Switchblade Romance (2003)

switchblade romance

Though it descends into total implausibility, ‘Switchblade Romance’ is a gripping, visceral horror film that manages to keep one step ahead of the viewer.

‘Switchblade Romance’ is a violent, cruel horror film that adopts the conventions from slasher films such as ‘Halloween’ and adds a psychological twist. Without giving anything away, I would politely say the twist can only be interpreted and explained in somewhat woolly terms; I could also say that it’s completely stupid. However, given that ‘Switchblade Romance’ is merely exploitation cinema, it didn’t particularly bother me.

I felt the film, though predominantly clichéd, did manage to avoid becoming tired, its suspense was taut and relatively unpredictable. However, it only just managed it, it was a close call, those familiar with the slasher films of the 70s and 80s may feel ‘Switchblade Romance’ is just a bundle of rehashed themes. The film departs from its slasher relatives in respect to cruelty and realism; it has a gritty, unpleasant quality that is similar to modern horror films like ‘Wolf Creek’, the grisly Australian affair that appeared in 2005.

Much like ‘Wolf Creek’, after it had finished I found myself asking ‘Why? What’s the point?’ These overly sadistic, one track films leave me feeling rather hollow; they’re a dose of visceral thrills so relentlessly bleak and potent that they leave me questioning their status as ‘entertainment’. I wondered why someone would want to make such one- dimensionally cruel films. The only purpose I could think of was how both films place the viewer in a ‘What would you do if you were being stalked by a murderer?’ situation, which indeed makes them a thoroughly engrossing, if life-sapping ordeal to watch.

Ultimately, ‘Switchblade Romance’ is a straight-forward endurance test that provides an ample amount of tension and gore, but its overreaching, illogical ending and general vapidity may leave you feeling slightly hollow by the end credits.

65%

Thirteen (2003)

thirteen

‘Thirteen’ will have you wanting to commit acts of extreme violence.

This film evokes a veritable plethora of negative emotion; I hated almost everything that occurred, but I didn’t hate the film. This film explores the anguish caused by the immaturity of adolescence: the competition, the bullying, the need for conformity. Its characters are like those found in Larry Clark films, however ‘Thirteen’ has none of the sleazy, gratuitous perversion that Clark relishes. This film explores all the vices, it depicts the worst of impressionable adolescence, but the camera never lingers luridly.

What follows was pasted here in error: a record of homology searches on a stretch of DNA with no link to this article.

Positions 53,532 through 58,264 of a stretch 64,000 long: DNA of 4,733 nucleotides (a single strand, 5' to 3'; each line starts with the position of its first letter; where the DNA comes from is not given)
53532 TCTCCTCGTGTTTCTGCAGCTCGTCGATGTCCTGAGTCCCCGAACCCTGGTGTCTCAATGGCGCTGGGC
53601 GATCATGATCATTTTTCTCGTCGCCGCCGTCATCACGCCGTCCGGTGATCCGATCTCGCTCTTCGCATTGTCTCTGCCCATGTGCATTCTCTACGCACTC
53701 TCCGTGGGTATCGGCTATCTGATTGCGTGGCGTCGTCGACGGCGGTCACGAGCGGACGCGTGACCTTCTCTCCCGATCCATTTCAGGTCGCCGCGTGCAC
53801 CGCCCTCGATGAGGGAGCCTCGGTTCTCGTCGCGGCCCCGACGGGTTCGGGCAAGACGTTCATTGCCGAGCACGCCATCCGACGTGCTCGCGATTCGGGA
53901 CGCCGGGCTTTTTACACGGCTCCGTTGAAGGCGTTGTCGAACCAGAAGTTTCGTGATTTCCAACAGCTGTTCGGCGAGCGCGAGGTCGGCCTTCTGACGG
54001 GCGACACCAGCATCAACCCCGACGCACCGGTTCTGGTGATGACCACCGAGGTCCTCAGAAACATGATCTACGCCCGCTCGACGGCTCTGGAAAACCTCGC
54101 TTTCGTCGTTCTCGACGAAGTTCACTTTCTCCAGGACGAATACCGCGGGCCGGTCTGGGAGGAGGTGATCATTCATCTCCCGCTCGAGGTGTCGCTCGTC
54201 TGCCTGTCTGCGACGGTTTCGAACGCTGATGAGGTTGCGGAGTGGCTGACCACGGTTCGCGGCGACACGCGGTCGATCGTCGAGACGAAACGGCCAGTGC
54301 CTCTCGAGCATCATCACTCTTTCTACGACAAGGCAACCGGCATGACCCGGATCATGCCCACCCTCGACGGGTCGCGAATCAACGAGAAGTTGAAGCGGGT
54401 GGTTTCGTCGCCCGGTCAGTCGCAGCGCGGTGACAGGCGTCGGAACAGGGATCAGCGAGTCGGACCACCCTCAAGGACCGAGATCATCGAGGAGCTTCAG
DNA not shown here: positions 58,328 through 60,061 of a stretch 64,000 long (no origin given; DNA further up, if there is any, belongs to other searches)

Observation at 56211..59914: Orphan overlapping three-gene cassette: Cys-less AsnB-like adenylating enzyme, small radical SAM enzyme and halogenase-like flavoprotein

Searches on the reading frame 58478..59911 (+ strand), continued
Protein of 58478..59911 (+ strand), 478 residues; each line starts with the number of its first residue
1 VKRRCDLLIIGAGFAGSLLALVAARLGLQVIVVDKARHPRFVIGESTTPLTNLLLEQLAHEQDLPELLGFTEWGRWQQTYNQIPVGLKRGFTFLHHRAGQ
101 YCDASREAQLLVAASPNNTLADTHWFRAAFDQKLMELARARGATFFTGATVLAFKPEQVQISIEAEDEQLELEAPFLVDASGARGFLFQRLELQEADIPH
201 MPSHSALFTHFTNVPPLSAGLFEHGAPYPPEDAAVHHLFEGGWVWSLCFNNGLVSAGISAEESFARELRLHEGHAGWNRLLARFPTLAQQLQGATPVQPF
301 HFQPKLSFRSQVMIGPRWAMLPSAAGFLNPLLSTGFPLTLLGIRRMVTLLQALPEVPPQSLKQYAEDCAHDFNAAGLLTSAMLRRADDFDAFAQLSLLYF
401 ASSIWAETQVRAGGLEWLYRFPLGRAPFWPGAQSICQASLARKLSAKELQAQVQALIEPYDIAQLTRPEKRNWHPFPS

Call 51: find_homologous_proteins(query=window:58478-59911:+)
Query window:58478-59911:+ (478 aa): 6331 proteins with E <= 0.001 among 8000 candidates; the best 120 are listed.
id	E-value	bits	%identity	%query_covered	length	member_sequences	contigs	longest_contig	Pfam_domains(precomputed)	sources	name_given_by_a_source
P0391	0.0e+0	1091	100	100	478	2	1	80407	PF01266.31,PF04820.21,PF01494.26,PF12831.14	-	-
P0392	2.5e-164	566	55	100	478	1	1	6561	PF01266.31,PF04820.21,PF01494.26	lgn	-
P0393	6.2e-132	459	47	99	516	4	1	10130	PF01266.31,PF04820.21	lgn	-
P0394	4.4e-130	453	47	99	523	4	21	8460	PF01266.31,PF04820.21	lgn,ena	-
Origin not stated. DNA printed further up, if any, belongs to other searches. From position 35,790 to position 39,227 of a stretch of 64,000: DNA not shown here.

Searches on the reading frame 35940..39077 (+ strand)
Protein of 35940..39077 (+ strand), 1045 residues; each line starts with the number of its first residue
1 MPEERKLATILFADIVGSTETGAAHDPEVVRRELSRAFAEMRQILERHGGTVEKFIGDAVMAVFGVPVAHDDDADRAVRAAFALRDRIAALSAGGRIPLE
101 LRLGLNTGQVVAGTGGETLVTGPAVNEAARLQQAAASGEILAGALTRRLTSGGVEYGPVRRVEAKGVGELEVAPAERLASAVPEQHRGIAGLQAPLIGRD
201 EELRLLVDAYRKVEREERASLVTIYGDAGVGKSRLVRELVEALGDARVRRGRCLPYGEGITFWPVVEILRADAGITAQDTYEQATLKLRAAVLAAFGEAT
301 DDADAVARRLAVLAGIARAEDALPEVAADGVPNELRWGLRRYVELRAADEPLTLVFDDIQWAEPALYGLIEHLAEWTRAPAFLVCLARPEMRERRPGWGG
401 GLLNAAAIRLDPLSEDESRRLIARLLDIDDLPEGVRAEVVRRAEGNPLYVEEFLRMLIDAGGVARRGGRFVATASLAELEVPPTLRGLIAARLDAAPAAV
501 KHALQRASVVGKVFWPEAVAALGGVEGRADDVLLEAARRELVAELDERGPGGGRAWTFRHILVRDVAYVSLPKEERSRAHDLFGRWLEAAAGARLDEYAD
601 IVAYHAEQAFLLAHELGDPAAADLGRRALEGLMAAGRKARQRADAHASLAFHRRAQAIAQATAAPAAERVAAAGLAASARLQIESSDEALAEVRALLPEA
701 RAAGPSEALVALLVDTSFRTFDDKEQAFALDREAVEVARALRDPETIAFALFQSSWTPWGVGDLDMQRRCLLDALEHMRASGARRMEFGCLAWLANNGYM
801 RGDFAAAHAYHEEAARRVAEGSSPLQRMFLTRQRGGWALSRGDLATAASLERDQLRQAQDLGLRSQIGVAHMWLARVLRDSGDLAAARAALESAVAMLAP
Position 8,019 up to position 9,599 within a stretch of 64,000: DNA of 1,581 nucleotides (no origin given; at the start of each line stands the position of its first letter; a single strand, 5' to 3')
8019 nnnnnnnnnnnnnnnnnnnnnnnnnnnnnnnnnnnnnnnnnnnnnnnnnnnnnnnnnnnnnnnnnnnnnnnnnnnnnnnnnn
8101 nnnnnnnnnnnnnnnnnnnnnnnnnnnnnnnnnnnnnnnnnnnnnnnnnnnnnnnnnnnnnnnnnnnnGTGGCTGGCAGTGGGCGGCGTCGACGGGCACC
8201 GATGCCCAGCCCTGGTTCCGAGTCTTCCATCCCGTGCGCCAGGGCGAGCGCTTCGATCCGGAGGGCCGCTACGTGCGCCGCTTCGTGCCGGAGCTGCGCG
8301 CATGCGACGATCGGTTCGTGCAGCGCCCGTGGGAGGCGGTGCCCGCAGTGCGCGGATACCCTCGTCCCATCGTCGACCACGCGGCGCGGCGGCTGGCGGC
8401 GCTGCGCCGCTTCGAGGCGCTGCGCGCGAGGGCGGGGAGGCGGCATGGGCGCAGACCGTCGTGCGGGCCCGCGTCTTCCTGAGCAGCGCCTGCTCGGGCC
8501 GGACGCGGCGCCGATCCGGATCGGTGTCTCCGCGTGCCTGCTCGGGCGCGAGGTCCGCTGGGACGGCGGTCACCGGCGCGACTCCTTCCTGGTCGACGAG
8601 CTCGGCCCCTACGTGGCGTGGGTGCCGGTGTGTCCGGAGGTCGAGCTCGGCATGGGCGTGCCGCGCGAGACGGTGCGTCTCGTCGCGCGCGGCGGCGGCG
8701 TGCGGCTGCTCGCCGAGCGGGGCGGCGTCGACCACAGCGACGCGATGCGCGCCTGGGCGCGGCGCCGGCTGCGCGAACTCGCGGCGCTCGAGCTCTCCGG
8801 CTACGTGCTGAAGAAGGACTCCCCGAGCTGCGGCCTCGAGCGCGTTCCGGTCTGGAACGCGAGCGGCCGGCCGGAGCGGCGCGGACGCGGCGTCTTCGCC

The story is familiar, one that everyone can relate to. It’s about Tracy (Evan Rachel Wood), a painfully impressionable teen who desperately wants to fit in with the ‘cool’ crowd, who ironically are anything but. The ‘cool’ kids are repugnantly crass – truly revolting people.  Tracy unfortunately thinks otherwise, becoming best friends with the utterly amoral prize bitch Evie (Nikki Reed). Her influence upon Tracy is immediate, and their activities together soon escalate; Tracy quickly becomes a scheming, stupid and cruel too. Her descent is exasperating to watch, partly through how powerless Tracy’s suffering mother (Holly Hunter) is.

The performances are remarkably natural, they really are. It will never age in this respect, peak realism is shown here.  Hunter and Wood have scenes of intense emotion, the kind of emotion so desperately strong that it transcends everything. The excitable exchanges between Wood and Reed are also commendable for their credibility.

The film could be a eye-opener for teens that are experiencing similar situations. The film would assure them that Tracy isn’t radical in any way, it would highlight that she’s just in the midst of a predictable, cringe-worthy cycle that has been experienced by millions of all generations.

‘Thirteen’ will have you wanting to commit acts of extreme violence. If you can restrain your temperament throughout the many scenes of vast obnoxiousness, gross injustice and the scores of vulgar, idiotic characters – I salute you. All of this, however, is a testament to the power of the film.  It’s an unpleasant watch, but the provocation it causes is interesting, I’ve certainly written this review faster than usual.

73%